Red Ribbon Week

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Red Ribbon Week

The team behind Red Ribbon Week at GHS

The team behind Red Ribbon Week at GHS

The team behind Red Ribbon Week at GHS

The team behind Red Ribbon Week at GHS

Lexi Bessette, Staff Writer

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Imagine walking down the hallway; Black silhouettes line the walls. Students sitting in their seat waiting for the morning announcements. It is Red Ribbon Week. Red Ribbon Week honors those who have been affected by drug and alcohol abuse. People affected by drugs and alcohol range from victims of drunk drivers to those in rehab trying to beat their addiction. Drugs and Alcohol have been affecting people’s lives for decades. They have always been a hidden danger to all. Now, however, this abuse is a widespread problem. Addiction is a parasite making its way into the brain, spreading, and influencing every movement and thought, as if somebody is  a puppet on strings and an evil man is pulling them in the direction away from their family, friends, and possible successes. Red Ribbon Week, October 23rd to the 30th, was created to inform people of these dangers and to make sure that there is an awareness of this epidemic.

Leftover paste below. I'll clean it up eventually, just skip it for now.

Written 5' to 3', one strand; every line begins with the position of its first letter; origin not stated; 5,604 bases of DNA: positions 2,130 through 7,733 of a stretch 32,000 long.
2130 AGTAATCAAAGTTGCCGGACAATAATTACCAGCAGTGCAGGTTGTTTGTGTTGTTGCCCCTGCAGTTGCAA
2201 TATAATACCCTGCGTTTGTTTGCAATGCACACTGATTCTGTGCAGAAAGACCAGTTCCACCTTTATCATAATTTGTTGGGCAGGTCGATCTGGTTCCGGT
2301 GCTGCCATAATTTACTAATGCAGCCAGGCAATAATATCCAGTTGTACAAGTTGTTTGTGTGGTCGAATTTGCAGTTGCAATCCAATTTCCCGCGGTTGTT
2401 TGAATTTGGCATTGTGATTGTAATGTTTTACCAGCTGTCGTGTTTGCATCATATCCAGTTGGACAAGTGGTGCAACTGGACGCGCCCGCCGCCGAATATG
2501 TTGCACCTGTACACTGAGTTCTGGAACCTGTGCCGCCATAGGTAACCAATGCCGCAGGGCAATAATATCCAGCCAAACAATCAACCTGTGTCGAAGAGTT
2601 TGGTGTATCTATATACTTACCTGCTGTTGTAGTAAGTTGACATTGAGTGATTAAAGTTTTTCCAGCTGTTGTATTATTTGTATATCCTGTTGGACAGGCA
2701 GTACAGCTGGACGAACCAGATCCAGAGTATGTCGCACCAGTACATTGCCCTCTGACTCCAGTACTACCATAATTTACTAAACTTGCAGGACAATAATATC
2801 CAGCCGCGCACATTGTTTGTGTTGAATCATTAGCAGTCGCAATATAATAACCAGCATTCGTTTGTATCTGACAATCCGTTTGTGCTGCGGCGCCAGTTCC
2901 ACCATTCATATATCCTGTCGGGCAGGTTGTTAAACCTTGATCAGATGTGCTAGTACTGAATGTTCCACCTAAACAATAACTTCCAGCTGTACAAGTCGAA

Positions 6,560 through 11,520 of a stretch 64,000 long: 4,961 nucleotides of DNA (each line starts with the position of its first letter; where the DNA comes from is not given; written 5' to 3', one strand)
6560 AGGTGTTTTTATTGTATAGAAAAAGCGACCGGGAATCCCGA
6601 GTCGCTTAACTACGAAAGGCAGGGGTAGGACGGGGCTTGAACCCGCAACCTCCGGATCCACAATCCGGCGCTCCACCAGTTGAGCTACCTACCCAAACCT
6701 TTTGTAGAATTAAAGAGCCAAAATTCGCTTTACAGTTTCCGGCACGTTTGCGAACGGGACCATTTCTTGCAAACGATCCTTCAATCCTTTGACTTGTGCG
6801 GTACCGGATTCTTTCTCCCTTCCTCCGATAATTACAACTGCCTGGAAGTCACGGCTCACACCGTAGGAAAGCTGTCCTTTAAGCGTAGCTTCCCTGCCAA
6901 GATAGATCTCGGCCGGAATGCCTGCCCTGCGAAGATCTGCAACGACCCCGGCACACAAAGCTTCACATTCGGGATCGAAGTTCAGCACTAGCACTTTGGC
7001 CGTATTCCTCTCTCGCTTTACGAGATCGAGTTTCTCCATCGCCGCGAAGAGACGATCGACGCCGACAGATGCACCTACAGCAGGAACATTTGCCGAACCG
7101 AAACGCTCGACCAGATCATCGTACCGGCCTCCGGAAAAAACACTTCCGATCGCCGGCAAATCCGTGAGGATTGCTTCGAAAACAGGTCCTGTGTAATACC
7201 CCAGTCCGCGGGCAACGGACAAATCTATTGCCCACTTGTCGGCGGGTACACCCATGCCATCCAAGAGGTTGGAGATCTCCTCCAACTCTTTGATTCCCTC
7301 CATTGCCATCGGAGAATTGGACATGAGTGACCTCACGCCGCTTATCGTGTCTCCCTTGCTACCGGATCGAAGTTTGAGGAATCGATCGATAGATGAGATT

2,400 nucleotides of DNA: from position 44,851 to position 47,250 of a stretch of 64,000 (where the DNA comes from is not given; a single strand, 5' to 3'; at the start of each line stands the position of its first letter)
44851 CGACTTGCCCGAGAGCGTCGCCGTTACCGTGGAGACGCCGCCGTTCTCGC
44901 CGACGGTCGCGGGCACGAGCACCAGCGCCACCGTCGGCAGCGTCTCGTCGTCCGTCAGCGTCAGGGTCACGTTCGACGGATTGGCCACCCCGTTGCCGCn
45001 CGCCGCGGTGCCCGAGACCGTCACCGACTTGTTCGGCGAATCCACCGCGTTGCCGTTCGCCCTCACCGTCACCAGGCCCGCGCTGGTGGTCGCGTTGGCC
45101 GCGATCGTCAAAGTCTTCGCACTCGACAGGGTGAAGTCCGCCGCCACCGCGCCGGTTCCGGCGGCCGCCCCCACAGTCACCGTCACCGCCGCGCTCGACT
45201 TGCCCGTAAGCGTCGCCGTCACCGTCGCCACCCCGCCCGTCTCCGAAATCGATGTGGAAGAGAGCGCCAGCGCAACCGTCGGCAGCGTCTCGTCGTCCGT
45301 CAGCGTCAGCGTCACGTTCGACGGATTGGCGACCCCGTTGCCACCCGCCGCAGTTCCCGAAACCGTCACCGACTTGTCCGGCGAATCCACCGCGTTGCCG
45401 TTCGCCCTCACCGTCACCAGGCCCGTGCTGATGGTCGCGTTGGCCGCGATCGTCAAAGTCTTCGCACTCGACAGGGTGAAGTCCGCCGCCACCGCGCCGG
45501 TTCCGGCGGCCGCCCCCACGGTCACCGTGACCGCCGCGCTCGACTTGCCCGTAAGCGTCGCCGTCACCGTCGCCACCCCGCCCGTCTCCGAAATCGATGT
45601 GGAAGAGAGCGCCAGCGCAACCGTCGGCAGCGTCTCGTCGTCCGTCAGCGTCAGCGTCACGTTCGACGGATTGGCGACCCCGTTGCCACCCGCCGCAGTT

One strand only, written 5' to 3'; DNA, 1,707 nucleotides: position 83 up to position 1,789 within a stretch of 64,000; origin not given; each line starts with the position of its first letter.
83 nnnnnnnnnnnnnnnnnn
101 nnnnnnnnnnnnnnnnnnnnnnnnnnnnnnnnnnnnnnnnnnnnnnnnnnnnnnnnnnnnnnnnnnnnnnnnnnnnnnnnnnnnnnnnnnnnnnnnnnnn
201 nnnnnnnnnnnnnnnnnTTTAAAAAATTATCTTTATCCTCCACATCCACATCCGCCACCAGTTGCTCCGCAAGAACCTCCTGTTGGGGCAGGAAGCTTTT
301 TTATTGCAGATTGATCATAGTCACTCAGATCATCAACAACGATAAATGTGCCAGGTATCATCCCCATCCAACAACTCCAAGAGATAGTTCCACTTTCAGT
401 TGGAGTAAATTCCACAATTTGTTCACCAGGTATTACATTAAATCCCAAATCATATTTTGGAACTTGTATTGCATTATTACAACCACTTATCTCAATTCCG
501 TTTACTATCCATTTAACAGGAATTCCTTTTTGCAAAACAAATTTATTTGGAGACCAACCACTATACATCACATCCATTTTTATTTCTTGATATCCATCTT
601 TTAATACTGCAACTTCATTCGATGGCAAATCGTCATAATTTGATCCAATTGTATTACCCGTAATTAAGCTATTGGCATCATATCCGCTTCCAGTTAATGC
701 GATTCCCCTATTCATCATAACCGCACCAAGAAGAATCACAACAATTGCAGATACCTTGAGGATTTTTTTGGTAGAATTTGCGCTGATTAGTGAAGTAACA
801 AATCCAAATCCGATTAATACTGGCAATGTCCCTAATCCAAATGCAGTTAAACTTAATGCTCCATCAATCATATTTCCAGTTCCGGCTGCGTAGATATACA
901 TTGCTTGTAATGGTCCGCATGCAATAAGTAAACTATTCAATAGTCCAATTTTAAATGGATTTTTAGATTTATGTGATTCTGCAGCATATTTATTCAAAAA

GHS participates in Red Ribbon Week to raise awareness. This year Peer Outreach invested a significant amount of energy to make this week as recognized as possible. On Tuesday the 22nd, Peer Outreach organized a guest speaker, Ryan Fowler to come in and talk about his experiences with drug and alcohol abuse. About 80 students and faculty joined together in the step room to hear his story. He was raw with detail and didn’t hold anything back.

In preparation for Red Ribbon Week, Peer Outreach members visited PREPS and asked the students one simple question: Why are you substance (drugs and alcohol etc.) free? “Most of the responses were very thought out and personal” Stearns said. These responses played a key role in recognizing Red Ribbon Week. Peer Outreach printed out life-size silhouettes of students and printed out the quotes and placed them all throughout the school. The silhouettes represented something not many are willing to talk about in everyday conversation. “Those silhouettes got people talking. It didn’t matter if the conversation was positive or negative towards the silhouettes, but at least they were being talked about,” Stearns observed.

Peer Outreach wants Red Ribbon Week to be an important event at GHS. Despite occurring close to Homecoming week, this year, Red Ribbon Week has been noticed by students and faculty. “We were able to spread the word. We got it out there and that is really the best we can do,” Stearns admitted.